How to Answer Technical Product Manager Interview Questions on Tools & Methodologies 

Product Manager tools and methodologies are essential in providing a holistic approach to solving a problem or developing a product. Without them, PMs might not only miss something along the way, but they may also leave out important stakeholders in the decision-making process. 

Tools and methodologies make up a big part of Product Manager technical interview questions. Interviewers ask them as a way to gauge how one values development and optimization. 

How to leave the best impression with your answers? 

Here are the answer templates our interview coaches recommend for two of the most common questions on the topic, including tips on how to articulate your thoughts. 

What Round of the Interview Should You Expect Product Manager Technical Interview Questions? 

The topic of tools, methodologies, and frameworks will usually come up in Round Three of the interview where technical Product Manager interview questions are asked. 

In this stage, you are most likely going to face a panel that includes stakeholders from product, engineering, design, project, mobile, and data. Direct your response to the engineers. They are the ones most concerned with these systems because they affect their workflow the most. 

1. “Our Engineering Teams Are Used to Employing X Methodologies. What Is Your Opinion of Them?

Though you may be disadvantaged as a first-time, non-technical Product Manager who may not be familiar with these types of methodologies, here’s an ideal template to use: 

Interesting, I have had/not had experience with them before. I love learning about new methodologies because every team seems to have its own way of doing things.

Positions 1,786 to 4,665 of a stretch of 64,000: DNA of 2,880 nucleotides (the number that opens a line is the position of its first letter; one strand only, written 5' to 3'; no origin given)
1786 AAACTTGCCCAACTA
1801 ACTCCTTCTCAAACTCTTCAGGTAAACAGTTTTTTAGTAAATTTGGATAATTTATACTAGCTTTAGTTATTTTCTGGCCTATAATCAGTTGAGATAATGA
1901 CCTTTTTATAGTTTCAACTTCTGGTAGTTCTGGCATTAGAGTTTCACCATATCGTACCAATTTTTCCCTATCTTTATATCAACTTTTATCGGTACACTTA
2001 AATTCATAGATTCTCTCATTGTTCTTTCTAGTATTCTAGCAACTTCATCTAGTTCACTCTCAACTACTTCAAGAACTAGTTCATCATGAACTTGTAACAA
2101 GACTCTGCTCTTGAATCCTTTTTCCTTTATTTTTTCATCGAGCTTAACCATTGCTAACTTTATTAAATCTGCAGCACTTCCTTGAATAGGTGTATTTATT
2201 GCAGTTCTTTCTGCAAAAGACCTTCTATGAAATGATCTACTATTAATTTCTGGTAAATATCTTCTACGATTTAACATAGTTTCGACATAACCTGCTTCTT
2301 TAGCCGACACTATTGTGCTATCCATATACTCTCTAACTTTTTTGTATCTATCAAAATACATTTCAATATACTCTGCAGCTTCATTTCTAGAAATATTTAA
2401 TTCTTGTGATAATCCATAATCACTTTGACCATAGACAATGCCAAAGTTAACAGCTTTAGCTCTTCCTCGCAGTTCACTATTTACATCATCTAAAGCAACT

If I may ask, what additional resources do you feel the engineering team needs to do their job better that the new Product Manager can either vouch for or defend, against other competing priorities of the organization? 

Let’s break this answer down: 

  1. Touch on the tools or methodologies mentioned in the question. For example: “Oh, you guys like Asana/Trello/Notion…” There are millions of tools and frameworks out there. Starting your answer like this gives you an out.
  2. Only say that you have experience with the tool or methodology if you actually do. You don’t have to be an expert. 
  3. Every team has its own way of doing things: this is something you should harp on over and over again throughout the entire interview process. Emphasize your willingness to learn.
  4. The last thing any team needs is someone disrupting the flow of a process that already works for them. Product Managers have been known to insist on using their preferred tools and methodologies with a new team, and that can cause a messy transition period.

Remember, engineers are looking for someone who can vouch for and defend the needs of the engineering team against other competing priorities of the organization. Showing that you’re curious and eager to learn about the team paints you in the best possible light.

2. “What Are Your Favorite Tools to Manage Workflows, Teams, And/or Wire-Framing?

Our answer: 

Honestly, I don’t have any favorite tools in particular. Every team I’ve worked with, even within the same company seems to have its own processes. This is why it’s imperative that we have clear processes and well-defined solutions to projects in place before implementation to reduce churn.

Because nobody likes churn, right? 

You may have noticed a pattern in the answers to these technical Product Manager interview questions. This is because everything a software engineer asks is to determine whether or not you are going to make their life more difficult. Are you going to accidentally delete things in the backlog? Are you going to hand out requirements or ask them to run certain types of sprints for no good reason? These are the types of questions at the back of their heads. 

They want a Product Manager who will help them do their job better, not another software engineer who is likely to disrupt their flow. 

Want to learn more? Watch our co-founder Rich Chen walk you through the two answer templates in the video below: 

Get More Technical Product Manager Interview Questions and Answers 

Always remember in the Round Three interview: It’s not about how technical you are. Prove to the technical panel that you will make their life easier and you will have their endorsement. 

Want more coaching on how to deliver the perfect answer? Schedule a free call with us. We’ll be glad to help you secure your next PM job! 

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